The fewer decisions you make, the more time you’ll have for the important things. Tell us how you set priorities in the comments, and feel free to share with anyone who might be helped by it.

Featured photo credit: crossroads/Carsten Tolkmit via flickr.com

More by this author

Daniel Wallen

Daniel is a writer who focuses on blogging about happiness and motivation at Lifehack.

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Last Updated on March 31, 2020

How To Break the Procrastination Cycle

How To Break the Procrastination Cycle

How often do you find yourself procrastinating? Do you wish you could procrastinate less? We all know how debilitating procrastination can make us feel, and it seems to be a challenge we all share. Procrastination is one of the biggest hindrances to moving forward and doing the things that we want to in life.

There are many reasons why you might be procrastinating, and sometimes, it is really difficult to pinpoint why. You might be procrastinating because of something related to the past, present, or future (they are all intertwined), or it could be as simple as biological factors. Whatever the reason, most of us follow a cycle when we procrastinate, from the moment we decide to do something to actually getting it done, or in this case, not getting it done.

The Vicious Procrastination Cycle

For some reason, it helps to understand that we all go through the same thing, even though we often feel like the only person in the world who struggles with this. Do you resonate with the cycle below?

1. Feeling Eager and Energized

This is when you commit to taking a new action or getting something done. You are feeling confident and optimistic that, this time round, you will do it!

2. Apprehension Starts to Come Up

The beginning stages of optimism are starting to fade. There is still time, but you haven’t done anything yet, and you start to feel uneasy. You realize that you actually have to do something to get it done, and that good intentions are not enough.

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3. Still No Action

More time has passed. You still haven’t taken any action and probably have a lot of excuses why. You start to panic a little and wish you had started sooner. Your panic starts to turn into frustration and perhaps even irritability.

4. Flicker of Hope Left

You can still make it; there is a little time left and you ponder how you are going to get it done. The rush you get from leaving your task until the last minute gives you a flicker of hope. There is still time; you can do this!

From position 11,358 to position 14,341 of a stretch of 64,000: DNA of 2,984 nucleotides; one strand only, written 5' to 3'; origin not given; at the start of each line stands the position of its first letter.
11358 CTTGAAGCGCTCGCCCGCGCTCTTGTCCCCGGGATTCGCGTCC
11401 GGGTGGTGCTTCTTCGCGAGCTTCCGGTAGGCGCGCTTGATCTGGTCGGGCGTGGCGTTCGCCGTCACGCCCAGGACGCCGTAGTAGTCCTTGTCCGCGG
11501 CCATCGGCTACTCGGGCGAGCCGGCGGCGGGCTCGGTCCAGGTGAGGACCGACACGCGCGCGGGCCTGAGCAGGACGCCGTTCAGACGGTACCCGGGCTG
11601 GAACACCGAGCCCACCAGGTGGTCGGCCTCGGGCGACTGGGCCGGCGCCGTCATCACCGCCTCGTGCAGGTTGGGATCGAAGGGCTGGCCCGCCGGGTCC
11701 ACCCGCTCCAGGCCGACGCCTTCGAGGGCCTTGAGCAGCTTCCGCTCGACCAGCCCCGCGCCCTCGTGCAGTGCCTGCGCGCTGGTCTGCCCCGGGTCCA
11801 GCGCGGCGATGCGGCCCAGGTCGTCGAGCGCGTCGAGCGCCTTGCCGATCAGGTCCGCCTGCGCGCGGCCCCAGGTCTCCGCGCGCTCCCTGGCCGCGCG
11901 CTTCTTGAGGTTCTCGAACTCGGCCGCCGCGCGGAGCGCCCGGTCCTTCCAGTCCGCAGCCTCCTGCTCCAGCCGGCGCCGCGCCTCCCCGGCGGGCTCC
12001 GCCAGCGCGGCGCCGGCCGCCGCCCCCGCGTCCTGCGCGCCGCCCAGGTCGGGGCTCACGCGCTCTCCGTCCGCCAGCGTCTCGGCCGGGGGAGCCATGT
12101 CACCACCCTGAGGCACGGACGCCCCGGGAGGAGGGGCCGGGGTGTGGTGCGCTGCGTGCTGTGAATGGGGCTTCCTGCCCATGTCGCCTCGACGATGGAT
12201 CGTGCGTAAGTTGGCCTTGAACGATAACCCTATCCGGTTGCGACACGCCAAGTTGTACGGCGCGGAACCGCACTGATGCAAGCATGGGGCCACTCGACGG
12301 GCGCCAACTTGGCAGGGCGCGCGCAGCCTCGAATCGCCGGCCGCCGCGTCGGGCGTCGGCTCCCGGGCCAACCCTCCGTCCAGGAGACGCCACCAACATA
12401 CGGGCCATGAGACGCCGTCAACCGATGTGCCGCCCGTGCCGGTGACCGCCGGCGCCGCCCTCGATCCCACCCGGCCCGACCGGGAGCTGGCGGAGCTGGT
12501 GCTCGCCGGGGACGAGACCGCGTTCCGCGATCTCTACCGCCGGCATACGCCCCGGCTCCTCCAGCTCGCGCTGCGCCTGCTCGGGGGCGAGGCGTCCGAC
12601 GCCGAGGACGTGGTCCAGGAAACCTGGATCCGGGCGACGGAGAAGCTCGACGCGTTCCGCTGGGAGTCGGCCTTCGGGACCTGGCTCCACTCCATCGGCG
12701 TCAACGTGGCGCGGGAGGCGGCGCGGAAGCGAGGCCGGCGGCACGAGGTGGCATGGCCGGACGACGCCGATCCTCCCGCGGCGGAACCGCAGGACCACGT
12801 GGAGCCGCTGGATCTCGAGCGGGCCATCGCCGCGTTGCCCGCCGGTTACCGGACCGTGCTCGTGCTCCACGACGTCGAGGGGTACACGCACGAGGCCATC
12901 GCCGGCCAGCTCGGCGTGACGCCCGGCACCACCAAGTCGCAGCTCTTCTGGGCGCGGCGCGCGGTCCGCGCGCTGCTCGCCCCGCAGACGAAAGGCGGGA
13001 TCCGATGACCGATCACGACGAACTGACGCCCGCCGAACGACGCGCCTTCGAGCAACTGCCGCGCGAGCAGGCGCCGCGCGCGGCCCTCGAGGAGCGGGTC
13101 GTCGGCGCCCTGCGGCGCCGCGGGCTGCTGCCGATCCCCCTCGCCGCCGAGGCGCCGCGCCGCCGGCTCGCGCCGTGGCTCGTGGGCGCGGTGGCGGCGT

5. Fading Quickly

Your hope starts to quickly fade as you try desperately to understand why you just can’t do this. You may feel desperate and have thoughts like, “What is wrong with me?” and “Why do I ALWAYS do this?” You feel discouraged, or perhaps angry and resentful at yourself.

6. Vow to Yourself

Once the feeling of anger or disappointment disappears, you most likely swear to yourself that this will never happen again; that this was the last time and next time will be different.

Does this sound like you? Is the next time different? I understand the devastating effect that procrastination has on many lives, and for some, it is a really serious problem. You also have, on the other hand, those who procrastinate but it doesn’t affect them in any way. You know whether it is affecting you or not and whether it undermines your results.

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How to Break the Procrastination Cycle

Unless you break the cycle, you will keep reinforcing it!

To break the cycle, you need to change the sequence of events. Here is my suggestion on how you can effectively break the vicious cycle you are in!

1. Feeling Eager and Energized

This is when you commit to taking a new action or getting something done. You are feeling confident and optimistic that, this time round, you will do it! The first stage is always the same.

2. Plan

Thinking alone will not help; you need to plan your actions. I always put my deadlines one or two days in advance because you know Murphy’s Law! Take into consideration everything that you need to do, how long it will take you, and what you will need to get it done, then plan the individual steps.

3. Resistance

Just because you planned doesn’t mean that this time is guaranteed to be different. You will most likely still feel the resistance so expect this. This stage is key to identifying why you are procrastinating, so when you feel the resistance, try to identify it immediately.

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What is causing you to hesitate in this moment? What do you feel?  Write them down if it helps.

4. Confront Those Feelings

Once you have identified what could possibly be holding you back, for example, fear of failure, lack of motivation, etc. You need to work on lessening the resistance.

Ask yourself, “What do I need to do to move forward? What would make it easier?” If you find that you fear something, overcoming that fear is not something that will happen overnight — keep this in mind.

5. Put Results Before Comfort

You need to keep moving forward and put results before comfort. Take action, even if it is only for 10 minutes. The key is to break the cycle and not reinforce it. You have more control that you think.

6. Repeat

Repeat steps 3-5 until you achieve what you first set out to do.

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Final Thoughts

Change doesn’t happen overnight, and if you have some deeper underlying reasons why you procrastinate, it may take longer to finally break the cycle.

If procrastination is holding you back in life, it is better to deal with it now than to deal with the negative consequences later on. It is not a question of comfort anymore; it is a question of results. What is more important to you?

Learn more about how to stop procrastinating here: What Is Procrastination and How to Stop It (The Complete Guide)

Featured photo credit: Luke Chesser via unsplash.com